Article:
Krampus (2015) Is One of the Most Underrated Christmas Movies Ever
Make sure to watch this one and not something like Krampus: Origins from 2018.
‘Twas a time before COVID-19, 2015 to be exact. Globally, people frequently theatres in droves, wanting to see the biggest blockbusters and the more intimate indies. Almost exactly five years ago–this article being off by one day–a movie titled Krampus premiered in the United States of America.
It was not of much interest to me, but I wanted to just see a movie–and believe me, the screening room that I found myself at was so desolate that it wouldn’t appear much different than screening rooms now. It was only meant to be a Christmas turd to abhor, a flick to condemn in a list of worst movies at the end of the year.
Then I delighted in it. Worse yet, my admiration for it has only increased in the years since. Reflection on it is not as uncommon as expected when I walked out of the theatre that day. It turns out that Krampus is great and, periodically, I still ponder it. This article has to contain one of the largest backhanded compliments I’ll ever commit to the internet. But first, you need to know exactly what it is.
Krampus is directed by Michael Dougherty–known for writing a bunch of flicks but also directing Trick ‘r Treat and, most recently, Godzilla: King of the Monsters. It is based on the Austro-Bavarian folklore; more specifically a character named Krampus (who woulda thunk it?). If you don’t know, he’s the opposite of Santa Clause, punishing naughty people with more than just a lump of coal.
Krampus is described by National Geographic as “half-goat, half-demon.” In the portrayal of him in this film, he is described by Tyler Selig of Flickmetic.com as being a “bad dude.” The actual word I wanted to use, and have used before, has been censored because I keep it PG on this website; but you might hear it coming out of the mouth of Samuel L. Jackson.
The Engels are a dysfunctional family who don’t seem to believe that Christmas is special enough for them to put aside their differences and behave with jovial spirit. Unable to function normally, this causes Max Engel–a child who believes in Christmas–to erupt and announce that he hates the most beloved of holidays. This entices Krampus and believe me, Krampus shows up.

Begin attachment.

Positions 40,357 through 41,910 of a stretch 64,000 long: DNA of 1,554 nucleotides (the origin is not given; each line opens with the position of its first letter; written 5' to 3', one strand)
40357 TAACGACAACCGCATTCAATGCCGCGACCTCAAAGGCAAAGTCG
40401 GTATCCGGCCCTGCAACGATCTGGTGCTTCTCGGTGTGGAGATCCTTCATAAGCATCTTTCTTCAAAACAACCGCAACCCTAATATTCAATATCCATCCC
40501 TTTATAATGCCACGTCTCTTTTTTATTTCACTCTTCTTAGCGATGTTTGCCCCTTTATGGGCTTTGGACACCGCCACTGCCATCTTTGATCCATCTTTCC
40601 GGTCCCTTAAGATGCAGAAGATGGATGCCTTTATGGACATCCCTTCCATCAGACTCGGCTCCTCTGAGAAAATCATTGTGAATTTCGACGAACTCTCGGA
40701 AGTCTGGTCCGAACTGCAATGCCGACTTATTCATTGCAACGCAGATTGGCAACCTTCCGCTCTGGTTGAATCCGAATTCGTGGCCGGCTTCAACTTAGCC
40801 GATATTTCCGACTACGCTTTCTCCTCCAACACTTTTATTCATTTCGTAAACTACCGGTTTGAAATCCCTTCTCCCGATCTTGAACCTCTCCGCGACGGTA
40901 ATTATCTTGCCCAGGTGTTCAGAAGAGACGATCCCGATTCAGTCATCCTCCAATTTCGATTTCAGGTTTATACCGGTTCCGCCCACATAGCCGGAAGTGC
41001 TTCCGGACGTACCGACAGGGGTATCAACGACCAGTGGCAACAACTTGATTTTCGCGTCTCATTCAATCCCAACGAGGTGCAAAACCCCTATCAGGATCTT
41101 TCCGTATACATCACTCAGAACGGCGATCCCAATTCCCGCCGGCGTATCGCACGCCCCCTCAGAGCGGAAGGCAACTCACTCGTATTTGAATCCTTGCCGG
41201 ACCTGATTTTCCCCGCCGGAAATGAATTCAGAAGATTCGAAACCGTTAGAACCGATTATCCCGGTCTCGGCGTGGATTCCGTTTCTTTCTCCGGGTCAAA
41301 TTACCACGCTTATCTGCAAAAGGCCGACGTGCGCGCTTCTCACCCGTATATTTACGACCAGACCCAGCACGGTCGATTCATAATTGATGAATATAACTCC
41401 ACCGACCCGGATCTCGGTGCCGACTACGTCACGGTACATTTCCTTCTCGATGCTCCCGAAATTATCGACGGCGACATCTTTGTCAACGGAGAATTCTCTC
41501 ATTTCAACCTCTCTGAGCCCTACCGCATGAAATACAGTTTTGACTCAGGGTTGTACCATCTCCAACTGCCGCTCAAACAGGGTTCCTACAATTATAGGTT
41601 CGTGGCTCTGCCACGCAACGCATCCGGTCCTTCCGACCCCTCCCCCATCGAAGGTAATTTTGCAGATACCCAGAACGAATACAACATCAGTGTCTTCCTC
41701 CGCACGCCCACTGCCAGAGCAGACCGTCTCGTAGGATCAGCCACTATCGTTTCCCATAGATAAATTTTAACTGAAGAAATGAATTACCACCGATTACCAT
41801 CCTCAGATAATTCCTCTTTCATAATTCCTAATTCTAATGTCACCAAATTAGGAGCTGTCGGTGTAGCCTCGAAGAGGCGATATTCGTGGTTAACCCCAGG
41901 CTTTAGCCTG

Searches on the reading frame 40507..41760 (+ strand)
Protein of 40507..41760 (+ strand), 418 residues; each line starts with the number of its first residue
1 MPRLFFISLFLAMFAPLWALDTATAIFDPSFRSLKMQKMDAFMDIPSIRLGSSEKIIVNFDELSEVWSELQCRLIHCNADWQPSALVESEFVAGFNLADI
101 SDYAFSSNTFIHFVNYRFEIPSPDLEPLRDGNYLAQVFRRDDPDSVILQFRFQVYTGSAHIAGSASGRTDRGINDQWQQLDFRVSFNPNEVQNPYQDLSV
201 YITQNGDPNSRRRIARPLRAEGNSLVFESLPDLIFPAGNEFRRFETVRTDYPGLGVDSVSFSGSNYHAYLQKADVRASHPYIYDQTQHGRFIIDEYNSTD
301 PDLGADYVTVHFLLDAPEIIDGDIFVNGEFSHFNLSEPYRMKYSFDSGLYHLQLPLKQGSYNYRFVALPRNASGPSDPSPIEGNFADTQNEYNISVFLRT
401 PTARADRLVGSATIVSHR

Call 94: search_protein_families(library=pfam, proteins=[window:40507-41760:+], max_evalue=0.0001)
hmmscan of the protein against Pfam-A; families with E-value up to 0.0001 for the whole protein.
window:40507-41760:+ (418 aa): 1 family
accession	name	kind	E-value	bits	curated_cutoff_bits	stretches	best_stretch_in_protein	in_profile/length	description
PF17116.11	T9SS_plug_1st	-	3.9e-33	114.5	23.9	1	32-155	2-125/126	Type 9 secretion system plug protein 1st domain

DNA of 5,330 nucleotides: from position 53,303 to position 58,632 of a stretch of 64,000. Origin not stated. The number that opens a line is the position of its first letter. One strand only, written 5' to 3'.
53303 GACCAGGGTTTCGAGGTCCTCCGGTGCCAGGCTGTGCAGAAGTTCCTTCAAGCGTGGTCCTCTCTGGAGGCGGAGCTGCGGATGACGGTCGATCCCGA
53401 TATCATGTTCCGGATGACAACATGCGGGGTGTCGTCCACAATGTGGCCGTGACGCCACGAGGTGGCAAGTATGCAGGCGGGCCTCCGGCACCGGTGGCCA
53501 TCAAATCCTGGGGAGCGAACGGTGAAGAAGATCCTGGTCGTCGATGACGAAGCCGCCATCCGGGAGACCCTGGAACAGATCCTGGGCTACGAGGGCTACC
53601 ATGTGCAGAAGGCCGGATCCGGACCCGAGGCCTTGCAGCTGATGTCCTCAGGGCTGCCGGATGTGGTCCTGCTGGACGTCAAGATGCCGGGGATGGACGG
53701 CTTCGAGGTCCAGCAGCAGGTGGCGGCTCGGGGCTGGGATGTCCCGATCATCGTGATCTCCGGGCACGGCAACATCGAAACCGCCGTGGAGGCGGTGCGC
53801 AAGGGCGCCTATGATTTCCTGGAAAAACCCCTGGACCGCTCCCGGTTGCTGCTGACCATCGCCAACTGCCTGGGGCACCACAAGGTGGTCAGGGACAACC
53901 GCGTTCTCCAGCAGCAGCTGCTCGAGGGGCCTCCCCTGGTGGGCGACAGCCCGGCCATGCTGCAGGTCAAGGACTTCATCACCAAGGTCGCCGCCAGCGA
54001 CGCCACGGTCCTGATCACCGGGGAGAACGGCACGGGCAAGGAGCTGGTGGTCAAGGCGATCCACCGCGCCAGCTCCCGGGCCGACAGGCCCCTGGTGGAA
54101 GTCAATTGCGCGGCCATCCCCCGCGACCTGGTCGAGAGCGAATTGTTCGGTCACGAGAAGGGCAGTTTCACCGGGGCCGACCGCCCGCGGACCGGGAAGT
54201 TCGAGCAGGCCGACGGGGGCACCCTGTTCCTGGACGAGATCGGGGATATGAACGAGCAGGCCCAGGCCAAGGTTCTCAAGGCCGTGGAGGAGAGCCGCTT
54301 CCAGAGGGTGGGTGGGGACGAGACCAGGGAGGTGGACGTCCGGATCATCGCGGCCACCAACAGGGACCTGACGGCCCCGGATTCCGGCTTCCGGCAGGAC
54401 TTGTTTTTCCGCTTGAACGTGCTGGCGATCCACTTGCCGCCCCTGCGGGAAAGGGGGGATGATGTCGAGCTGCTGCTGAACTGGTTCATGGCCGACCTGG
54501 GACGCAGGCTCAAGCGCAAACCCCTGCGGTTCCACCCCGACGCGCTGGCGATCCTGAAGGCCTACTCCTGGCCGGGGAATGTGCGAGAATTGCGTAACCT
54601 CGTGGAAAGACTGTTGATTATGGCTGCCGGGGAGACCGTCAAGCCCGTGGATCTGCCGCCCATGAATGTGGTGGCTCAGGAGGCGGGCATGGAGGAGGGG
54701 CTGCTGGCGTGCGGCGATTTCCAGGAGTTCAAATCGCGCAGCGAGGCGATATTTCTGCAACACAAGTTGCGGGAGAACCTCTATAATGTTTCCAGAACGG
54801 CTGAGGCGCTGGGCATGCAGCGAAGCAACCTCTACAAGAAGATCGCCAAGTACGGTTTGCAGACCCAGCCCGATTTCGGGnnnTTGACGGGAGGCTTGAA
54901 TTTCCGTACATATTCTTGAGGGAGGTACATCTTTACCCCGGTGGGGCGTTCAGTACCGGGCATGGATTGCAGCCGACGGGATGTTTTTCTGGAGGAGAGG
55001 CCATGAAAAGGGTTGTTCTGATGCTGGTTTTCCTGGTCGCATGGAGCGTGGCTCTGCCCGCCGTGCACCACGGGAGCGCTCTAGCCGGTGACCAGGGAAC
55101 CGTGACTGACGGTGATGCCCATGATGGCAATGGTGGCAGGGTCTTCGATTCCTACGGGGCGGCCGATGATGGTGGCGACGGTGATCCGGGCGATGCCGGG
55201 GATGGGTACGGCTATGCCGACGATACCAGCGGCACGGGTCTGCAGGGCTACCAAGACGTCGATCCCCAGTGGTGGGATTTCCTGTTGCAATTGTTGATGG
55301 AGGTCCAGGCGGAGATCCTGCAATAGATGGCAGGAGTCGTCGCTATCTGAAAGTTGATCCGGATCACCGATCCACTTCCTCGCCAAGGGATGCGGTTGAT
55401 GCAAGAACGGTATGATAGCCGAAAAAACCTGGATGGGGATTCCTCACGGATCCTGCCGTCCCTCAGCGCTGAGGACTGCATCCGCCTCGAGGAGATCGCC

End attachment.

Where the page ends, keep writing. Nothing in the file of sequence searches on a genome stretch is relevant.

I love this scene.
It received mixed reviews on average upon release. I didn’t want to father an article that proclaimed it as a great underrated Christmas movie without knowing if it could be classified as such, so I took the liberty to find some of the reception on popular websites such as IMDB, Rotten Tomatoes and Metacritic. This is not the final statement on quality but it’s something more credible than my personal anecdotes.
As you can see, the users on IMDB and Rotten Tomatoes feel roughly the same on average (since the audience score on Rotten Tomatoes is out of five, not ten). The critics fall in line as well. So then I wandered over to Metacritic, where the critics were not having it and–
–the 304 users who rated it like it more than on the other websites. Now, 304 people is not exactly an indication of your ordinary person handing out praise with largesse. But it’s refreshing to me. Then, as I was browsing Metacritic, I noticed something substantial and world altering.
Krampus is the people’s champ.
So now for the backhanded compliment that I presaged earlier. Billed as a horror comedy, it doesn’t succeed tremendously well as either a horror or a comedy. And yet it revels in being unabashedly fun to such a degree that it’s one of the better Christmas movies I’ve ever witnessed. It’s so much fun that I got lost in it and, in a sense, my mind flipped a switch and subconsciously approached it with the same expectation as I would an action movie.